Interested in ICT? Interested in how it can be used to promote good governance in Kenya? Do you have your sights set on championing the path that ICT Governance in Kenya takes? Are you a University Student in Kenya? If you answered yes to all, then this workshop is for YOU! Read more
iHub Research, undertook a study in 2014 to assess how ICT tools are being used, for and in various aspects of governance in Kenya, Uganda and Tanzania. In 2015, following the completion of the study, the iHub team went around the three countries to share the findings and engage the stakeholders who participated in the study in a bid to find ways of using the research. This short video is a summary of those sessions.
Video sourced from the iHub Youtube Channel
By John Walubengo | Have ICTs enhanced political participation, social accountability, public service delivery and citizen engagement in East Africa in the recent past?
These were the research questions behind a study commissioned by CIPESA, a regional think tank focusing on ICTs in East and Central Africa. In Kenya’s case, the answers are found in its recently published ICTs in Governance report. Some, which make for interesting reading, are highlighted below.
By Ashnah Kalemera | The Rwenzori sub-region of western Uganda, Information and Communication Technology (ICT) tools have been key tools in promoting public accountability and improved service delivery. Through an ICT “convergence approach” that combines SMS, radio and online polling, Toro Development Network (ToroDev) has for the past five years promoted information and knowledge sharing for citizens’ engagement with their leaders on priority service delivery needs and concerns in the region. Read more
The Collaboration on International ICT Policy in East and Southern Africa (CIPESA) is seeking an evaluation consultant to establish the achievements, outcome and challenges registered by the ICT4Democracy in East Africa Network during the period November 2013 – October 2015. The evaluation will assess the appropriateness, effectiveness and outcomes of the network in relation to the program objectives.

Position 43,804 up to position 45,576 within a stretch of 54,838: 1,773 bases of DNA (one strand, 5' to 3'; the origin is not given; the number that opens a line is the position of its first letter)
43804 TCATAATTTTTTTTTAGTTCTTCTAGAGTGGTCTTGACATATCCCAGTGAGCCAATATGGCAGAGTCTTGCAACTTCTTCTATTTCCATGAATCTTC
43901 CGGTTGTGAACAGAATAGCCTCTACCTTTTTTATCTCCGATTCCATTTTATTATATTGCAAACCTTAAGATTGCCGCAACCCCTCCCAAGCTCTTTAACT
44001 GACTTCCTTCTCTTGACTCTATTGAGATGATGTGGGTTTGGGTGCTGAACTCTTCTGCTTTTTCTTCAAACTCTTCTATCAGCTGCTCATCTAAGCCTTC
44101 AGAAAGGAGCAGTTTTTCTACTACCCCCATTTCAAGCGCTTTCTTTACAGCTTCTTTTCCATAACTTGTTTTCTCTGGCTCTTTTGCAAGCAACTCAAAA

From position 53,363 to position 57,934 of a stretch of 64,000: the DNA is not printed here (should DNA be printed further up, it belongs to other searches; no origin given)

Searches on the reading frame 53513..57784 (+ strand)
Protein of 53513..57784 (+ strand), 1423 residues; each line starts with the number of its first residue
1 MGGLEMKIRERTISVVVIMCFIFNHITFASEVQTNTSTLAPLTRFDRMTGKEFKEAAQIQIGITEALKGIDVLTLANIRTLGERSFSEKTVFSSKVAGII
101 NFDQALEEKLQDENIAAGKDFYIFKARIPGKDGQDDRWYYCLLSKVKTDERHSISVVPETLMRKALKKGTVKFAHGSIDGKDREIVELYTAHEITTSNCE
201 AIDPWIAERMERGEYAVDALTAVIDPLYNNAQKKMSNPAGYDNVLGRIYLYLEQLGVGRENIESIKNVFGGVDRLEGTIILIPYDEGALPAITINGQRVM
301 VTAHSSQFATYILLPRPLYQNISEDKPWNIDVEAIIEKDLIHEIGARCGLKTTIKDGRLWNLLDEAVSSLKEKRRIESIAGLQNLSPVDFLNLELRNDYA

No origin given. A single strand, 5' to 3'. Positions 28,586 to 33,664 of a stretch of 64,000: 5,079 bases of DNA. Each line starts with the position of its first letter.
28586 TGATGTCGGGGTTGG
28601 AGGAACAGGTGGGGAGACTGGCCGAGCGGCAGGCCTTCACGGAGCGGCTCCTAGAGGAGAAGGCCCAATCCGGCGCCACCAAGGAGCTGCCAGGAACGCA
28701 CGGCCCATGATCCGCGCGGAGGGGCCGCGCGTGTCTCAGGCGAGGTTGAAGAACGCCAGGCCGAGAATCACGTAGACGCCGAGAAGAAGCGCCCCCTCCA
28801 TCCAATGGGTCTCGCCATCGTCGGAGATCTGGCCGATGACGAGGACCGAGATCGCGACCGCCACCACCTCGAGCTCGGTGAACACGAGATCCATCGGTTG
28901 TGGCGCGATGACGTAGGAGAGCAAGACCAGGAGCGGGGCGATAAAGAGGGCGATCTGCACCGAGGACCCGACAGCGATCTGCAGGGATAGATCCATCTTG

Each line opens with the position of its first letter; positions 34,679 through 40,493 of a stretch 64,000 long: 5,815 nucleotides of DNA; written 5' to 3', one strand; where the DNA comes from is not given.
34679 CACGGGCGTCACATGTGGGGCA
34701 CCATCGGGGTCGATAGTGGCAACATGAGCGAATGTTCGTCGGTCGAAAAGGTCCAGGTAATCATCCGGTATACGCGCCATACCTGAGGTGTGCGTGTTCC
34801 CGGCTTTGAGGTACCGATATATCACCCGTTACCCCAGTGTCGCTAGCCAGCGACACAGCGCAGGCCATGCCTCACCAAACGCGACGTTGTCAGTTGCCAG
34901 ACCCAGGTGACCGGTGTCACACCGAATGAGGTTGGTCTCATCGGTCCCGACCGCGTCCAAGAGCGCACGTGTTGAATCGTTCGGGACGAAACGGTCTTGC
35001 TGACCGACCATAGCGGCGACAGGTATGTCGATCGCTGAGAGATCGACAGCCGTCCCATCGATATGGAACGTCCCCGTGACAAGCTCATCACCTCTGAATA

Closing date for applications: 17:00 hours East African Time (EAT) on Thursday November 19, 2015
Further details on the scope, eligibility and how to apply are available here.
Promoting Access to Information and Digital Safety Awareness among Tanzanian Journalists For Upcoming Elections
By Gasirigwa G.S | As the 25 October general election draws closer in Tanzania, journalists have been urged to be impartial in their reporting. Many have also taken steps to ensure that their digital communication is not compromised particularly when seeking information during the electioneering period.
In August, the Media Institute of Southern Africa (MISA) Tanzania Chapter, in partnership with the Collaboration on International ICT Policy for East and Southern Africa (CIPESA) organized two training workshops on access to information with special focus on digital safety for Media practitioners in Tanzania. A total of 40 journalists (13 women and 27 men) from Geita, Mara, Mwanza and Dar es Salaam received practical digital safety skills against a backdrop of discussion on the Access to Information and Media Services bills as well as the recently passed Cybercrime Act 2015 and Statistics Act, also of 2015.
By ToroDev Staff Writer | A four day capacity building workshop organised by the Collaboration on International ICT Policy for East and Southern Africa (CIPESA) and the Spider Centre was held in Kampala, Uganda between on 12 -16 October 2015.
ToroDev Executive Director, Jonhstone Baguma and the Communication and Documentation officer Kugonza David attended the workshop in which the Human Rights Based Approach (HRBA) in organisational programming and documentation was the focus of discussion. Read more
By Esther Nakazzi |
On September 28, 2015, Uganda commemorated International Right to Know Day (RTK) with celebrations marking the 10th Anniversary of the Access to Information Act (ATIA), which promotes the right of access to public information held by the State.
During the celebrations held alongside the 2015 Forum on Internet Freedom in East Africa, experiences, lessons and challenges relating to ATIA, which was passed back in 2005, were discussed. The event also served as the launch of the 2015 report on the State of the Right to Information in Africa.
By Ashnah Kalemera
The push for open data that contributes to government transparency and accountability in service delivery and promotes citizens’ right to information and innovation in the Information and Communication Technology (ICT) sector continues to gain prominence globally. Indeed, open data has been recognised as a key pillar of sustainable development. However, implementation of open data by African governments, civil society and the private sector is mostly in its infant stages, with some countries recording more success than others.
The demand and supply of open data in Africa is faced with numerous challenges including lack of complete data, authoritarian regimes, multiple fragmented actors, limited technical skills and capacity, inadequate infrastructure and low literacy rates.
On September 4-5, 2015, the government of Tanzania and the World Bank hosted the first Open Data Conference in Africa, that brought together the emerging open data community in Africa to showcase innovations and discuss opportunities and challenges to open data implementation.